Formula One has released details of its new set of regulations from 2021 onwards as the series’ management seeks to bring about more exciting racing, greater competitive balance and improved financial sustainability in the sport.
Among the sweeping changes is the introduction of the first-ever cost cap of US$175 million per team per season - a move designed to ensure team success is no longer based on how much money they are willing to spend.
Another significant change set out in the new regulations concerns the race calendar and the structure of Grands Prix weekends, which will be condensed to allow for an expanded schedule of up to 25 races each season.
The planned reforms - which were unanimously approved by the FIA, world motorsport’s governing body, and have been ratified by the World Motor Sport Council, Formula One’s legislative authority - will also see a host of changes to the design of F1 cars.
Announcing the changes, which were revealed ahead of this weekend’s US Grand Prix in Austin, Formula One said the new regulations represent the ‘most wide-reaching evolution of Formula One’s regulations ever witnessed in the sport’s history’, and are the result of ‘more than two years of work involving the most detailed analysis of the sport’s on- and off-track operations’.
It added that they ‘are targeted at promoting closer racing and more balanced competition, as well as bringing economic and sporting sustainability’ to Formula One.
“We made many changes during the process as we received input by the teams and other stakeholders and we firmly believe we achieved the goals we had set out to deliver,” said Chase Carey, Formula One’s chairman and chief executive, who described the new rules as “a watershed moment” for the sport.
“These regulations are an important and major step, however, this is an ongoing process and we will continue to improve these regulations and take further steps to enable our sport to grow and achieve its full potential.”
The US$175 million spending cap, which covers the calendar year, relates only to car performance, and excludes other expenditures such as marketing costs, driver salaries, and pay for each team’s three top personnel.
All corporate income tax and other non-F1 activities, property costs, employee bonuses, championship fees and superlicences are also exempt, as are flight and hotel costs for race weeks and testing.
The cost of purchasing a customer engine supply deal, which has been capped at €15 million per season, is also excluded from the cap, which will be regulated by a newly created Cost Cap Administration and auditors at Deloitte.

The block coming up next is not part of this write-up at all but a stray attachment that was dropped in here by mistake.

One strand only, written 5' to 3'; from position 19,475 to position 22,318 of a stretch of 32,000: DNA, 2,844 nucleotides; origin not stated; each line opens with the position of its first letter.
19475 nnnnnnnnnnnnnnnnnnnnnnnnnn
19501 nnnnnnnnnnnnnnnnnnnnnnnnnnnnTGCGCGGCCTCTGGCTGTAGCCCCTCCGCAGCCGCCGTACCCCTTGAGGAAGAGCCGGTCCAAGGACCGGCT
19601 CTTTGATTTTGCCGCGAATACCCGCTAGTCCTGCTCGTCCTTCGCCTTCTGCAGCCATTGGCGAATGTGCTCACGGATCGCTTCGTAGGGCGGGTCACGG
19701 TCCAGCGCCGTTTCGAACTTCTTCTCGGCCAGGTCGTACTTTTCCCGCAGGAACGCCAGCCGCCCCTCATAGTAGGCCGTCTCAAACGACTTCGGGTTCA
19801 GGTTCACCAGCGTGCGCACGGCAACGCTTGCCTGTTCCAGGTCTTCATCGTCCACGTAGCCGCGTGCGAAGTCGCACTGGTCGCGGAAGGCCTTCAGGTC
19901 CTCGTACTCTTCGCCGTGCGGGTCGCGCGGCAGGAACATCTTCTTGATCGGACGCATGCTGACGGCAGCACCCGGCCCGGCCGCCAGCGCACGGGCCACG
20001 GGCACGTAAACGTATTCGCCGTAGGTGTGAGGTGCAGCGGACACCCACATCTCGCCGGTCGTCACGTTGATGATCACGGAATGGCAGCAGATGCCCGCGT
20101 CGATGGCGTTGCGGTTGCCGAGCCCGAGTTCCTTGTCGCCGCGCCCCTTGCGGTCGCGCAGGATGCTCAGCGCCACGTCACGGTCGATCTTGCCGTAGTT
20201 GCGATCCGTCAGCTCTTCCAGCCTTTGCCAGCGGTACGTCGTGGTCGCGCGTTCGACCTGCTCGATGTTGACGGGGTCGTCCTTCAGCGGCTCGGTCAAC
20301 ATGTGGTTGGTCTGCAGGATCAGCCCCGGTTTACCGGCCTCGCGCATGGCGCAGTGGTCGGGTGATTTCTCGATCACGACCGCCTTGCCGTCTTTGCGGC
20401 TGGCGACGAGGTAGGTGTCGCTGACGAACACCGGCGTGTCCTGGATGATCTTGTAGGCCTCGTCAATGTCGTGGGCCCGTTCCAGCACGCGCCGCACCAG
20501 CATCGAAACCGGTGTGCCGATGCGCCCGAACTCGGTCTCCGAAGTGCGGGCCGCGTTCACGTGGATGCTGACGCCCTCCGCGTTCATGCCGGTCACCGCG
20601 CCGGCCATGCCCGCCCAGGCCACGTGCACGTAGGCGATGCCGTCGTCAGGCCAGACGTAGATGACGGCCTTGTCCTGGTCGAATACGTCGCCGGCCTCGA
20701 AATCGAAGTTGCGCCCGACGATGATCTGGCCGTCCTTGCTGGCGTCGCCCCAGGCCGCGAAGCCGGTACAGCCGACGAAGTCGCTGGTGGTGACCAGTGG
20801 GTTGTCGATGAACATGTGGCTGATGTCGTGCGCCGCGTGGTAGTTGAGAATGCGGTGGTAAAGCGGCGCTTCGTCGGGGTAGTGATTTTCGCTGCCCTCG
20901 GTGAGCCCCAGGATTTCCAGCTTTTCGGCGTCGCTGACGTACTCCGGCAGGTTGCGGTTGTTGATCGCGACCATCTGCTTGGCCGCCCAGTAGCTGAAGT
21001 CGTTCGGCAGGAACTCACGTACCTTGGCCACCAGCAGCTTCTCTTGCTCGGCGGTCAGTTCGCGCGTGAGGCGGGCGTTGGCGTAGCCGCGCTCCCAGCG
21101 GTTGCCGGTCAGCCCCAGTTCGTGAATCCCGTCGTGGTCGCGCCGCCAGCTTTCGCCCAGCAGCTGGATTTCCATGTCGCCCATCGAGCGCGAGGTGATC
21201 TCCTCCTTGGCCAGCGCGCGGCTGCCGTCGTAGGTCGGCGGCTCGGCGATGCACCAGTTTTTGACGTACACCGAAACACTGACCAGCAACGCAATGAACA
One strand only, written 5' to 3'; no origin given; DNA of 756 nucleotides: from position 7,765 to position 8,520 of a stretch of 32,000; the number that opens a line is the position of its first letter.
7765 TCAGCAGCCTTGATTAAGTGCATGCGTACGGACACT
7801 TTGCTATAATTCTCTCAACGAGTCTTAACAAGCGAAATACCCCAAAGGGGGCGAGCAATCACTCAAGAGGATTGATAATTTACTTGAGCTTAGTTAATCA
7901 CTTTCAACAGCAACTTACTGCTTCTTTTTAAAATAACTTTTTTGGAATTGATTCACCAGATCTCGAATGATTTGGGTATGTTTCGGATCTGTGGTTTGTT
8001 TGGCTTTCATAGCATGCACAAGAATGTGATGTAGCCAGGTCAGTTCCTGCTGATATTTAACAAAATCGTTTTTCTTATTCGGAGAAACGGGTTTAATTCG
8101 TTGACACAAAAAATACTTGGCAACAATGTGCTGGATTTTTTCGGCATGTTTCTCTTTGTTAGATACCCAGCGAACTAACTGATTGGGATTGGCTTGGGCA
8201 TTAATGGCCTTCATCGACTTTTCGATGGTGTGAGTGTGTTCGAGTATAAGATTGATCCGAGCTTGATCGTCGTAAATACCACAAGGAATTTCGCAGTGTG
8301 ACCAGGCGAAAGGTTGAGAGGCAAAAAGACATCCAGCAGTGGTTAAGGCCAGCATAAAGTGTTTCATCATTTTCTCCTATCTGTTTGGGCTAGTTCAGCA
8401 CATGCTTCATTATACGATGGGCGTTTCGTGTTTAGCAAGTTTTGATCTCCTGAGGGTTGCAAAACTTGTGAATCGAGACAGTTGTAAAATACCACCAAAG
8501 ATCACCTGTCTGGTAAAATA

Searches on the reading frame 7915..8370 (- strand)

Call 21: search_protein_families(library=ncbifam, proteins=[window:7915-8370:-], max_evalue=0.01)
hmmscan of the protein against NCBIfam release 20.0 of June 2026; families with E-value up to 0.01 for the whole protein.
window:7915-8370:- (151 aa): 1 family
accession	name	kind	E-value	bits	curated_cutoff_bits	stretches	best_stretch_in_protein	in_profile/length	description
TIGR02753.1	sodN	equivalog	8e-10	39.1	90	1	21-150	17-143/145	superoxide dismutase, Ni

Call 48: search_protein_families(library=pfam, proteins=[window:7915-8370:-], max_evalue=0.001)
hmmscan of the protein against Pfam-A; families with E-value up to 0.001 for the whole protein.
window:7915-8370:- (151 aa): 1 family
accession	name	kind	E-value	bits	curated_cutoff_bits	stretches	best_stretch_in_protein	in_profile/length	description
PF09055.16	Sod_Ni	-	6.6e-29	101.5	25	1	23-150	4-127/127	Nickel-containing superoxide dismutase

Any breaches of the spending rules will be punishable by financial and sporting penalties that will range in severity. Financial penalties will be determined on a case-by-case basis, while sporting penalties could constitute anything from a reprimand to points deductions and exclusion from the World Championship.
The spending cap is based on a schedule of 21 races - one fewer than are planned for 2020. Should the number of races increase, teams will be permitted to spend an extra US$1million for every additional race, with the figure reduced in the same way if the calendar is shorter than 21 races.
While F1 cars will continue to run on the existing 1.6-litre V6 turbo hybrid engines, new front and rear wings, increased underbody aerodynamics, simplified suspension and low-profile tyres will all be introduced to increase downforce and make it easier for drivers to overtake. A further innovation will see LED display panels positioned on each car’s wheel rims and bodywork ‘to provide information to spectators’.
New technical and sporting regulations are also planned to ensure a more level playing field, including limits to car upgrades over race weekends, the introduction of certain standardised parts, and tighter restrictions on wind tunnel testing and the number of times some components can be replaced.
Plans also call for the introduction of a new governance and prize fund structure. Details of the structure have not yet been disclosed, with discussions with teams said to be at ‘an advanced stage’.
According to the BBC, Mercedes, Ferrari and Red Bull - Formula One’s three leading teams - all opposed the ‘fundamentally flawed’ regulations but have reluctantly accepted them as a first step in the sport's widely called-for evolution.
“It is a major change in how the pinnacle of motor sports will be run, and for the first time, we have addressed the technical, sporting and financial aspects all at once,” said FIA president Jean Todt. “The 2021 regulations have been a truly collaborative effort, and I believe this to be a great achievement.”
This year’s Formula One World Championship continues in Austin this weekend with Mercedes driver Lewis Hamilton on the verge of claiming his sixth world title.